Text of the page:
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The Nobel Prize in economics on Monday wraps up a Nobel season characterized by surprising picks, with a number of women in with a chance of scooping the traditionally male-dominated prize.

Macroeconomics, health and labor markets are some of the favorite topics ahead of the announcement, according to experts.

The final prize of the year, officially the Sveriges Riksbank (Bank of Sweden) Prize in Economic Sciences in Memory of Alfred Nobel, will be announced at 11:45 a.m. (6:45 p.m. Japan time).

This Nobel season, only one woman has won — Philippine journalist Maria Ressa, who won the peace prize on Friday — while the economics prize has so far only been awarded to two women in history, Elinor Ostrom in 2009 and Esther Duflo in 2019.

American Anne Krueger, formerly the No. 2 and briefly the managing director at the International Monetary Fund, as well as a former vice president for economics and research at the World Bank, is one possible winner.

At 87, she is also “getting older, which usually isn’t a handicap when it comes to winning Nobel Prizes,” said Micael Dahlen, a professor in marketing at the Stockholm School of Economics.

Her compatriot Claudia Goldin, whose research has focused on inequality and the female labor force, is another favorite to become the third woman to receive the prize.

Other potential female winners are fellow American Janet Currie, known for her work on the impact of government anti-poverty programs on children, or Belgian labor economist Marianne Bertrand and American microeconomist Susan Athey, who was the first woman to win the prestigious John Bates Clark Medal in 2007.

Hundreds of candidates

However, as with any of the Nobels, accurately predicting the winner is a challenge as there is a plethora of economists for the committee to choose from.

“There are around 250 to 300 serious candidates,” Hubert Fromlet, an affiliated professor with the Linnaeus University in Sweden, wrote in a paper predicting potential winners.

Given that the entire selection process, including nominations, has taken place during the COVID-19 pandemic, Dahlen said it would also be “very topical” to focus on an economist like Paul Slovic.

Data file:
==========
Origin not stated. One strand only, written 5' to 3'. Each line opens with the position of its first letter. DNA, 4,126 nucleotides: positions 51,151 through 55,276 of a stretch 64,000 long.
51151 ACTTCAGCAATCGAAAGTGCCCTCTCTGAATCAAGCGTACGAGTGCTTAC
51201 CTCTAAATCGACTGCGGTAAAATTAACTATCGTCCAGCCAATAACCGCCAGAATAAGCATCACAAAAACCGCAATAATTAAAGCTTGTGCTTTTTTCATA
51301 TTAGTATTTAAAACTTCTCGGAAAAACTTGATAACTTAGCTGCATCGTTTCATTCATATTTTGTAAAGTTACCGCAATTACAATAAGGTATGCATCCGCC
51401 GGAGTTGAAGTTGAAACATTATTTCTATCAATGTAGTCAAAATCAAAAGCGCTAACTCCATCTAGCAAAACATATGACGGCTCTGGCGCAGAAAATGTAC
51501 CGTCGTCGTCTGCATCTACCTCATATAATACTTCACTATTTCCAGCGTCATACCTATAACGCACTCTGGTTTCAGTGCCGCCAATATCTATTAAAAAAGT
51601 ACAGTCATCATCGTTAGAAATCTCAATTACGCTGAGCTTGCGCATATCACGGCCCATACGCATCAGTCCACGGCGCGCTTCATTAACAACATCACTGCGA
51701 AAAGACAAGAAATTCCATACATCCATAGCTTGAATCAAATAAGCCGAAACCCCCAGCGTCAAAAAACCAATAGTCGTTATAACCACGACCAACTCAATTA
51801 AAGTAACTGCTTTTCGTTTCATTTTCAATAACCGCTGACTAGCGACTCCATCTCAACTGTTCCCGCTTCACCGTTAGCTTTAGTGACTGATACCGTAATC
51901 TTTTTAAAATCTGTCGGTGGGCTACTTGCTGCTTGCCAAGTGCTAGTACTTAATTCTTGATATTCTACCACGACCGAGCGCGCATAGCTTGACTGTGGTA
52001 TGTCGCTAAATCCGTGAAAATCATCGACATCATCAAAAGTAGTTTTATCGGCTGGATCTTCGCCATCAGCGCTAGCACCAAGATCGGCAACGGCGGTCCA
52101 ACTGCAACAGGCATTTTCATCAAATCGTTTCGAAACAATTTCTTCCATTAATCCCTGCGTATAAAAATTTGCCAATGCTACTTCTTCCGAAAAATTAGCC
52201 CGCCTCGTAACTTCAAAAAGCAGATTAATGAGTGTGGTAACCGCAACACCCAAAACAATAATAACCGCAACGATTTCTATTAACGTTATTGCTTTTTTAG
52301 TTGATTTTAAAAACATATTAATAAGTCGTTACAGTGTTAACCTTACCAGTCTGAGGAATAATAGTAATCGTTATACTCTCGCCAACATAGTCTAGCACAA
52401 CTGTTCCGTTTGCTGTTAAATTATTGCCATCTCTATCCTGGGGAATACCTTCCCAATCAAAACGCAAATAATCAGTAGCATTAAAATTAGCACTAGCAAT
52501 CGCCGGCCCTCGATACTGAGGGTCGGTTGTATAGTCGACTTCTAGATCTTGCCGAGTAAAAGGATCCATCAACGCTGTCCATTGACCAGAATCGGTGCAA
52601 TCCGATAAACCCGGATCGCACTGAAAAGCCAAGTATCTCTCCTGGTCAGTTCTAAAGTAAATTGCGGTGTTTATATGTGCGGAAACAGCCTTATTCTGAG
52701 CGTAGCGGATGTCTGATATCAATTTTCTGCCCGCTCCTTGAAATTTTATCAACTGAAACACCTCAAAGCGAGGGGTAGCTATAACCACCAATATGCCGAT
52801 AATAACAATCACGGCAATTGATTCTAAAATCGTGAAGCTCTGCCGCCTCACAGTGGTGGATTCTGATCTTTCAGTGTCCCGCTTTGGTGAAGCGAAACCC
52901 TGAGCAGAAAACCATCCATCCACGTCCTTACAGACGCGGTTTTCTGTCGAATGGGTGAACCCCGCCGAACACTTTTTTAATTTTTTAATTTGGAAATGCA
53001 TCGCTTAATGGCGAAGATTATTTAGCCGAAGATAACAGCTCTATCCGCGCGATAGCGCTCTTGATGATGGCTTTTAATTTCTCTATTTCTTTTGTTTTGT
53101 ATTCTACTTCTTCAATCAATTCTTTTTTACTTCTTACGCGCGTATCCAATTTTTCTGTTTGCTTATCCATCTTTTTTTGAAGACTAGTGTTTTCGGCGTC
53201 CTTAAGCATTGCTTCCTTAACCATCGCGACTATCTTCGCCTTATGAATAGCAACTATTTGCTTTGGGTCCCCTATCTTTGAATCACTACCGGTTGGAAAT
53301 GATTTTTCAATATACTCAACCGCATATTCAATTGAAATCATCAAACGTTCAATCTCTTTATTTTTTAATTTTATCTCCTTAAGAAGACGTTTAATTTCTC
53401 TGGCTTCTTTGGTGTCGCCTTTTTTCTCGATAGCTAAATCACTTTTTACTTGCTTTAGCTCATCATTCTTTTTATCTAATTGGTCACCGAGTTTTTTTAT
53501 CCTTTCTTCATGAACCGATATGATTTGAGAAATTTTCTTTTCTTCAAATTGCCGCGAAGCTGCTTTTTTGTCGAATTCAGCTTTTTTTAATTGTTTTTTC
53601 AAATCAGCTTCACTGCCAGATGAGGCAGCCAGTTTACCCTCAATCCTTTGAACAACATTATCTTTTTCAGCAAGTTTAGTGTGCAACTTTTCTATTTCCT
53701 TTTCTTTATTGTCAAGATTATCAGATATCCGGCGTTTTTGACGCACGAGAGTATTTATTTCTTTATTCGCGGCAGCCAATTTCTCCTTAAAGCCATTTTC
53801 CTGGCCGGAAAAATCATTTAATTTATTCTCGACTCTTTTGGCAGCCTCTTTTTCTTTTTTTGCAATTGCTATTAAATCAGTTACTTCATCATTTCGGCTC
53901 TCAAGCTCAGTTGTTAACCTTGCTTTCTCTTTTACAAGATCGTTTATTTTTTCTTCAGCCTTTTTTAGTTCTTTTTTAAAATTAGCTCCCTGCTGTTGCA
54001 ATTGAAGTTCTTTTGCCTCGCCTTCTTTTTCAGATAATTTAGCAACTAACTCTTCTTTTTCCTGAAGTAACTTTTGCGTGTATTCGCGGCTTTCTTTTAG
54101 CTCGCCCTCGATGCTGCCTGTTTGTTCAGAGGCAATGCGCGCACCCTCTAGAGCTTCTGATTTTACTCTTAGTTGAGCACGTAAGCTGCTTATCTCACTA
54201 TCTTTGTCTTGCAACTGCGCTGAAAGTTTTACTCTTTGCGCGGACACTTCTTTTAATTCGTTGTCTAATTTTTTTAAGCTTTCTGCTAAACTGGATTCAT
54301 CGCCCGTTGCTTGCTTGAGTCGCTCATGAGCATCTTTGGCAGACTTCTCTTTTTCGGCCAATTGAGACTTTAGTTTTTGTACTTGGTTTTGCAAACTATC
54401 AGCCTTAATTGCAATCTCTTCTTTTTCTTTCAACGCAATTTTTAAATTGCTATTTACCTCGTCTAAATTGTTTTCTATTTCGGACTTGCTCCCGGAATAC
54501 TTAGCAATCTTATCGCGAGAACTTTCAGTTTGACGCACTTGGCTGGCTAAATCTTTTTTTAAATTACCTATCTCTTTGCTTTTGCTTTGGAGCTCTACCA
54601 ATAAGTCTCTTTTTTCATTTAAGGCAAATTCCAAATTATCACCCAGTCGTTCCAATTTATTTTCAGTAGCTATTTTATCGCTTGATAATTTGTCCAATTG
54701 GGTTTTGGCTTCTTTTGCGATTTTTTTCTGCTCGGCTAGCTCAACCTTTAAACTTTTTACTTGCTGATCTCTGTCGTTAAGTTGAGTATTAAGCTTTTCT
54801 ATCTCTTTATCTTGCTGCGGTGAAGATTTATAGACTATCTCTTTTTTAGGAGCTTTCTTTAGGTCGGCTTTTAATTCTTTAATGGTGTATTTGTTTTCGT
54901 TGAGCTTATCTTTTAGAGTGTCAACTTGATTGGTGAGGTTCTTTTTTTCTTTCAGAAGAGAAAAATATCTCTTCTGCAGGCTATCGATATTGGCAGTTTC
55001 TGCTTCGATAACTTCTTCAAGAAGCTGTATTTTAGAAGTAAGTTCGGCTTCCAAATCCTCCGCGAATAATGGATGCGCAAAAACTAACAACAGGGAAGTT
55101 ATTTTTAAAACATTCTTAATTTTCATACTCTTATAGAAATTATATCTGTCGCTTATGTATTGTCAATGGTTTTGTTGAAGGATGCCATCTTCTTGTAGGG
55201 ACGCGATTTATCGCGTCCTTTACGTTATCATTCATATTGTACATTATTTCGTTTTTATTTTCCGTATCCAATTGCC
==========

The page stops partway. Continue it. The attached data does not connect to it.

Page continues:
Slovic is a professor of psychology at the University of Oregon who has looked into how people weigh risk, and introduced the concept of “psychic numbing,” the indifference that can set in when people are confronted with an overwhelming calamity.

It could also be time to shine a spotlight on the field of macroeconomics, especially given the economic fallout of the pandemic, and the historical zero-interest policies of central banks around the world even before COVID-19.

For Dahlen, a front-runner would be Roger W. Garrison.

According to Clarivate, which maintains a list of potential Nobel Prize winners, other potential macroeconomists that could be honored are Japan’s Nobuhiro Kiyotaki and his at-times writing partner John Moore of the U.K..

In the context of financial crises, American Douglas Diamond has also been cited as a potential candidate.

Another oft-mentioned economist believed to be in the running is Israeli-American Joshua Angrist, a professor at the Massachusetts Institute of Technology (MIT) who is an expert on labor economics and the economics of education and who has also made contributions to the field of econometrics, potentially together with Canadian labor economist David Card.

‘False Nobel’

French economists Olivier Blanchard, former chief economist at the IMF, and Thomas Piketty, who rose to prominence with his book “Capital in the Twenty-First Century,” have also attracted attention.

But given disagreements about Piketty’s conclusions he would be a “controversial choice,” according to Fromlet.

Last year, the honor went to U.S. economists Paul Milgrom and Robert Wilson for their work on theories of auctions as well as inventing new auction formats.

The economics prize was the only prize not among the original five set out by the will of Alfred Nobel, who died in 1896.

It was instead created through a donation from the Swedish central bank in 1968, and detractors have thus dubbed it “a false Nobel.”

The prize will close the 2021 Nobel season, which so far has seen the peace prize awarded to Ressa, who is also a U.S. citizen, and fellow journalist Dmitry Muratov of Russia.

The literature prize was won by Tanzanian-born novelist Abdulrazak Gurnah.

The medicine prize, which opened the week, went to U.S. scientists David Julius and Ardem Patapoutian for discoveries on receptors for temperature and touch.

The chemistry prize went to Germany’s Benjamin List and Scottish-American David MacMillan for their work on catalysts.

For the first time, the physics prize went to two climate scientists, Japanese-American scientist Syukuro Manabe and Klaus Hasselmann of Germany, with the second half of the prize going to Giorgio Parisi of Italy.

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